It is plausible that, since the technology has not yet been perfected, there is no need to address the incipient legal problems until devices are used.
However, because of the very drastic reductions in personal liberty and privacy that such implantation represents, the legal ramifications need to be explored now.
The first part will explore the technology and discuss possible applications for microchip implantation into humans.
By encoding the microchip only with a single number, it might also carry, e.g., medical or criminal history. Although each such application has utility, privacy implications are ominous.
The level of intrusion necessitated by implantation may be objectionable, for there are many legal rights which would be impinged upon.
The debate over the legality of national identification cards is not new.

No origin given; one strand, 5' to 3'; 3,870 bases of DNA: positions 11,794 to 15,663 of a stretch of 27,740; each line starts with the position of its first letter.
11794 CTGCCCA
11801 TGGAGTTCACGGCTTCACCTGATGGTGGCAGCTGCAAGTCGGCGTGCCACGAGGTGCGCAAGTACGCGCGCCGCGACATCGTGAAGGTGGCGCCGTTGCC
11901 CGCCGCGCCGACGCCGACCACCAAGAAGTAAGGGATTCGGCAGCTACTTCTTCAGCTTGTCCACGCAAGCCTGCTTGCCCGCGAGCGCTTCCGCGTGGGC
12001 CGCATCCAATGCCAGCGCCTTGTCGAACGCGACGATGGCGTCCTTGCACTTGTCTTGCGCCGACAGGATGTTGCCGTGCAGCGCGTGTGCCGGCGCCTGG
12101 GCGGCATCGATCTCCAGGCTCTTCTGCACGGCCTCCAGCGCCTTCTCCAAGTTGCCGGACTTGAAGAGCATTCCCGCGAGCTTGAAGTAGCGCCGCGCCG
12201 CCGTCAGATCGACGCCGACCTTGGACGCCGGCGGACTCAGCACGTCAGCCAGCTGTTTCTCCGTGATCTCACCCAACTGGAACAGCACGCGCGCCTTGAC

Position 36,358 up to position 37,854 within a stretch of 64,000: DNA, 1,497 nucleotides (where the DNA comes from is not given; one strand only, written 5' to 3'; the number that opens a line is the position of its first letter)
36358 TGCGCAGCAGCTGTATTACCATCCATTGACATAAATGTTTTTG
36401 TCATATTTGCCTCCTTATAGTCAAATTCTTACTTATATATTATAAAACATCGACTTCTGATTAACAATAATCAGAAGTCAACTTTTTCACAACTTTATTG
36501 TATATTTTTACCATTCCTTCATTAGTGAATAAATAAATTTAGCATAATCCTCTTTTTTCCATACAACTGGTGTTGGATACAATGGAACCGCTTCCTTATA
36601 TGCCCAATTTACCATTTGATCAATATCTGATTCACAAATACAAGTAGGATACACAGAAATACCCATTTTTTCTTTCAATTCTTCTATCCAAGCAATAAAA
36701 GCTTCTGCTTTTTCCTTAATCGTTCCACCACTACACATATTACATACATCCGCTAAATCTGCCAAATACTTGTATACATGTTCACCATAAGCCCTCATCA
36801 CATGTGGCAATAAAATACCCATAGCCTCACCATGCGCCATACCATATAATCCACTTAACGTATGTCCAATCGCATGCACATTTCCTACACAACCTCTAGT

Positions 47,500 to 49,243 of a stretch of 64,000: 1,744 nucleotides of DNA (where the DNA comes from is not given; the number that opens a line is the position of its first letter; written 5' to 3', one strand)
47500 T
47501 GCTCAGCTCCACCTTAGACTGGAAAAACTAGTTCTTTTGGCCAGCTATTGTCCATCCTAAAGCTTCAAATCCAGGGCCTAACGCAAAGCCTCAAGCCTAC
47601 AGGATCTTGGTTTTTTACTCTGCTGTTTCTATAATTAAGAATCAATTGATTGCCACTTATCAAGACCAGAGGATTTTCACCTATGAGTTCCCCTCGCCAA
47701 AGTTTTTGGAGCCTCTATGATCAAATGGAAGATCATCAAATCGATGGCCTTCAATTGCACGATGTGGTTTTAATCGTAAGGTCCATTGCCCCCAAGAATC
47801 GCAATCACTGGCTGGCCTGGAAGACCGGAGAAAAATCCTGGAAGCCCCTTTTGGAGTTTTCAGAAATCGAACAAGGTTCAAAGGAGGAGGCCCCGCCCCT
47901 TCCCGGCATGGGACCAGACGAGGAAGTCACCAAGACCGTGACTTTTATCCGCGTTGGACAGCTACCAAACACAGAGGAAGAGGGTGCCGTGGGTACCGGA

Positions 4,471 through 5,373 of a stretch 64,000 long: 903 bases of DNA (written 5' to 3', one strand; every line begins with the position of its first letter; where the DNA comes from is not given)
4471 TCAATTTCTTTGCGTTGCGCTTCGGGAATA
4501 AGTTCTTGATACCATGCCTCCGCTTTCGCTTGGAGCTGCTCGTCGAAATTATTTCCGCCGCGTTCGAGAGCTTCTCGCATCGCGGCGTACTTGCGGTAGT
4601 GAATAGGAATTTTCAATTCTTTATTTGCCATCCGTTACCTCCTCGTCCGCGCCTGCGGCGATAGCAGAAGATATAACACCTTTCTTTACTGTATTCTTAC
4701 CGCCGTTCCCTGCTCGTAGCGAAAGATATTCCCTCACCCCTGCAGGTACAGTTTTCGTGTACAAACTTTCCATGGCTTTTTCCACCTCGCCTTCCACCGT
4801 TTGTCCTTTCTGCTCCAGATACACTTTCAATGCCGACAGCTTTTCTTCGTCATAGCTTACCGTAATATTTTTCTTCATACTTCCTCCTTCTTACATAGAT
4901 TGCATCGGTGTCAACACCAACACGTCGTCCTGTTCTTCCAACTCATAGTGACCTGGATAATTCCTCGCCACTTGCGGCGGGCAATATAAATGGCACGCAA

A system of national identification would entail a specific number for each person, a means for indicating or recording the number, and a registry.
Among the problematic issues in the introduction and regulation of a national identification card in Australia were: inaccurate, incomplete, irrelevant or misleading data and unauthorized disclosure of personal data.
The most serious overtone, however, was that "requiring each citizen to carry a government number is another step along the path of treating people as a 'national resource', which means government property, whereas the liberal democratic view has always been that the government is the people's 'property'."in response to pressures from Congressional representatives for action.
The Social Security number (SSN) is thought of as such an identifier.
Technically it is not because people may have more than one number or more than one person may have the same number.
Barbara Jordan called for a "simpler more fraud-resistant system for verifying authorization to work" in a speech to the Senate Immigration Subcommittee in 1994.